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Bank Guarantees: Ensuring your Lease security gives you good security.

Landlords frequently rely on a bank guarantee as security to ensure tenants comply with their obligations under a lease. Care must be taken to ensure that such bank guarantee is an effective security and cannot be challenged by either the tenant or the bank when the time comes for the landlord to call upon the security.

The following should be considered when accepting a bank guarantee as security to ensure that the security held is effective and capable of being called on by the landlord:-

  • Unconditional – the bank guarantee should provide an 'unconditional undertaking' by the bank to pay the guaranteed amount stipulated in the bank guarantee to the landlord if demand is made. The guarantee should not be conditional.
  • Australian bank – the bank guarantee should be from an Australian trading bank with an Australian trading licence. If not, the landlord may have difficulty claiming on the bank guarantee if the bank is overseas with no offices or direct contact in Australia.
  • Customer – the party for whom the bank guarantee is provided should be the tenant.
  • Favouree – the bank guarantee should clearly identify the landlord as the favouree, specifying the name of the landlord and the ACN for corporate landlords.
  • Description – an area where a lot of issues arise is where the purpose of the bank guarantee is not clearly expressed. A bank guarantee given under a lease should cover ‘all of the tenants obligations’ in respect of the premises, which should be clearly identified as being pursuant to the lease and any associated obligations e.g. under a carpark licence, seating area licence or storage licence. The description should not be limited to rent under the lease as this will limit the landlord's ability to call on the bank guarantee to enforce any of the tenant's other obligations.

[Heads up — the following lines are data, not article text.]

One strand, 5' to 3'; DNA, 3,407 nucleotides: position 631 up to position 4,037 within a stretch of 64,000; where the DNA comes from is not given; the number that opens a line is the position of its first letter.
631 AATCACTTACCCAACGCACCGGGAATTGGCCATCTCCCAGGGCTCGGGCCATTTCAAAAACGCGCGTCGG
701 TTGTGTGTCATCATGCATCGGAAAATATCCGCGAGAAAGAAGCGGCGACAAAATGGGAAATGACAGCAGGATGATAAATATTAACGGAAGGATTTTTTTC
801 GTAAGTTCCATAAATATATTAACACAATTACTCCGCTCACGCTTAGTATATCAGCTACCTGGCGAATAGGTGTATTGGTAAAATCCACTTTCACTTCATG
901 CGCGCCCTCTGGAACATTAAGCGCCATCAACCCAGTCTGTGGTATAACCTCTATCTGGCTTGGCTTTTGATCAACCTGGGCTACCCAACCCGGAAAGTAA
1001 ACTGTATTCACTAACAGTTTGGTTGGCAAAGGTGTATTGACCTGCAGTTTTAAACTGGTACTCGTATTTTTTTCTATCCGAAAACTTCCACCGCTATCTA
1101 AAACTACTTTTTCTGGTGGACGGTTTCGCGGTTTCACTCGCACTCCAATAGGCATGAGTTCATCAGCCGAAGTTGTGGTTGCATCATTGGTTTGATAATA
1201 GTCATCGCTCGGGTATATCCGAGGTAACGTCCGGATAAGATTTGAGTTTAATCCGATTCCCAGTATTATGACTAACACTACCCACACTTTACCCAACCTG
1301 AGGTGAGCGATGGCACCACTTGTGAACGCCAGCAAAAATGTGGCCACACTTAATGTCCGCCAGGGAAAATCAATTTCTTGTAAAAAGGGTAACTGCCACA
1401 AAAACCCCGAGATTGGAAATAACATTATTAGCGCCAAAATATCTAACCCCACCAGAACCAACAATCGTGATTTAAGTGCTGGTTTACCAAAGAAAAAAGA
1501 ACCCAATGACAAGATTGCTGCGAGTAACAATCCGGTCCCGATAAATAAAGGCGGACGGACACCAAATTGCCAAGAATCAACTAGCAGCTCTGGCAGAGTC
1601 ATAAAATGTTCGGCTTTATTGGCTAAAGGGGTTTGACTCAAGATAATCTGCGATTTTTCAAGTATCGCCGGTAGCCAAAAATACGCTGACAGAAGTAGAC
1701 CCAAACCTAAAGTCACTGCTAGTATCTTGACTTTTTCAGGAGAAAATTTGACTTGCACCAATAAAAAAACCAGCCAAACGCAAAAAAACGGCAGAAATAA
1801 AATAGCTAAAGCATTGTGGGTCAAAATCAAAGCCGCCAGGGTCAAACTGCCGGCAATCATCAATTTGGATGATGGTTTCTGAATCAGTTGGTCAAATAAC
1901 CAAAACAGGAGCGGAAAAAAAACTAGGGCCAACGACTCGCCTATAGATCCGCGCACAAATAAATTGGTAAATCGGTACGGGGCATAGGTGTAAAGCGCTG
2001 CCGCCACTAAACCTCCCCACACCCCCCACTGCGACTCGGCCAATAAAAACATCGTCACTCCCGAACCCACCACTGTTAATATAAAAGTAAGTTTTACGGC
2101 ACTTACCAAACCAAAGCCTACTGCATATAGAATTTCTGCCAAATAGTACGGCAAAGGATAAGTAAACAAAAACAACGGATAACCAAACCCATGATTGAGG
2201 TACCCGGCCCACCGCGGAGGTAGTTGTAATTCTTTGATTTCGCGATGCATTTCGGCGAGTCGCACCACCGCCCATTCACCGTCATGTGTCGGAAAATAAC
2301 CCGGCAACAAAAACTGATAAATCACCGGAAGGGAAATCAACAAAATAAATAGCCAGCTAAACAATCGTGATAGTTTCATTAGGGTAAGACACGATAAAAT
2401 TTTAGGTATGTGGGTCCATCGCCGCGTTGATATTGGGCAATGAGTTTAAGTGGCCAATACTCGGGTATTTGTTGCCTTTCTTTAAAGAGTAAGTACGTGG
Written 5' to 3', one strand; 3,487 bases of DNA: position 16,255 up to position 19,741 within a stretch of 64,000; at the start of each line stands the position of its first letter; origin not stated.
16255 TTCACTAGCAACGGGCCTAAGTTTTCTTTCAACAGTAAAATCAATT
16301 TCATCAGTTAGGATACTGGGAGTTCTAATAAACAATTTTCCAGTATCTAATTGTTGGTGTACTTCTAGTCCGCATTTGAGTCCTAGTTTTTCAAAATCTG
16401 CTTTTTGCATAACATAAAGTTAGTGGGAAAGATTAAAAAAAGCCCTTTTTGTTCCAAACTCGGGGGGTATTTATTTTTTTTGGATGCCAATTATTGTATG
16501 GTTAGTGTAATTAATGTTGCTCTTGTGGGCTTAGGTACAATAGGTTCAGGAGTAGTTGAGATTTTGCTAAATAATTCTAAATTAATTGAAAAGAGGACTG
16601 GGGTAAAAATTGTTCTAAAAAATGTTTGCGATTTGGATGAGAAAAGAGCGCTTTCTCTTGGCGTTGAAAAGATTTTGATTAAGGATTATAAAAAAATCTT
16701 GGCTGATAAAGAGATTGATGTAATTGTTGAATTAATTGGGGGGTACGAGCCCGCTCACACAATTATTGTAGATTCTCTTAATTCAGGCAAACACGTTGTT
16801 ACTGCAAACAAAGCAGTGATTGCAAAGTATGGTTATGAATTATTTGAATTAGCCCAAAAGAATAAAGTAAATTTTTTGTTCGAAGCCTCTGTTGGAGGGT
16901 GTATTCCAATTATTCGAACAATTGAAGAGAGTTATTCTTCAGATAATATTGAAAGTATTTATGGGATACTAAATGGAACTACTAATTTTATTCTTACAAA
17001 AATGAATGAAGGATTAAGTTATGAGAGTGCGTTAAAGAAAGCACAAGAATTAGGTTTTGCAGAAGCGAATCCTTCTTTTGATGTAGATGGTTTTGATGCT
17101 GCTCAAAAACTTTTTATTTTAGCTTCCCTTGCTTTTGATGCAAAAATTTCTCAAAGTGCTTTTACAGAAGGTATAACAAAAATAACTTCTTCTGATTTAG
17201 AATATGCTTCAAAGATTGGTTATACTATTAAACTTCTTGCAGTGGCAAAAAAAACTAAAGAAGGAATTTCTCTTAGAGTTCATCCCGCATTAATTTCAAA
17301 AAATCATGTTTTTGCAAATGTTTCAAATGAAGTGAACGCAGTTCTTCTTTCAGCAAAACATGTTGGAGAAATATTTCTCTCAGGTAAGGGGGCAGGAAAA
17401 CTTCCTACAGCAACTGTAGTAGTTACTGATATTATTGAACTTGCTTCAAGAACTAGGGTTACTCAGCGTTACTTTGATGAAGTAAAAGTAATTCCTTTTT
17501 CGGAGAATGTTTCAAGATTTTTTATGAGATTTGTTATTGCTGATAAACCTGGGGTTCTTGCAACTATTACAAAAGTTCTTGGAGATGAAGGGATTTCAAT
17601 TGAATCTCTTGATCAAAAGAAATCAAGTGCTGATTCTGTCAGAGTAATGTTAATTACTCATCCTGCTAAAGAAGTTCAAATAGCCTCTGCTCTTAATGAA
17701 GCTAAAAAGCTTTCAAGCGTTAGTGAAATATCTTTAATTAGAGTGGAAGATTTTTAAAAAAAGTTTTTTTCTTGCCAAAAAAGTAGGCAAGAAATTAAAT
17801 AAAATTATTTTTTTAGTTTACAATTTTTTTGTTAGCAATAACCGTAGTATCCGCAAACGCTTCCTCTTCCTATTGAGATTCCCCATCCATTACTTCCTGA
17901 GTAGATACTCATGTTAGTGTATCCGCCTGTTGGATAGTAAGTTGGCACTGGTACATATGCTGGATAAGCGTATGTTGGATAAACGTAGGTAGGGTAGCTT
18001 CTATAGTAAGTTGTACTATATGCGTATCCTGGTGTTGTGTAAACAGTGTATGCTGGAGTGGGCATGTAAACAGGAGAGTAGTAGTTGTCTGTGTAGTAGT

• Assignable – the bank guarantee should be capable of assignment to allow the guarantee to be transferred by the landlord to a purchaser of the freehold if such a transaction occurs during the term of the lease.
  • Expiry Date – it is preferable that a bank guarantee not contain an expiry date. In recent years some banks have altered their standard practice and now require an expiry date to be inserted in all bank guarantees. If the customer is unable to negotiate to remove this requirement then the expiry date of the bank guarantee should be for as long as possible after the expiry date of the lease, to ensure that the guarantee covers any period of make good by the tenant and any holding over periods.
  • Amount – the amount of the guarantee should be as per the lease and printed clearly in the documentation. When specifying the amount of the guarantee in the lease the bank guarantee should refer to either a fixed amount or if referring to an amount by reference to a particular number of months' rent the reference should be inclusive of rent, outgoings, any promotional levies and GST.

It is vital that landlords and their solicitor carefully review the terms of any bank guarantee prior to accepting the document to ensure that any problems are avoided if the undesirable circumstances arise and the landlord is required to call on the bank guarantee.

If you are a landlord or a tenant and have an issue with bank guarantees or a lease generally, please contact a member of our team to discuss.

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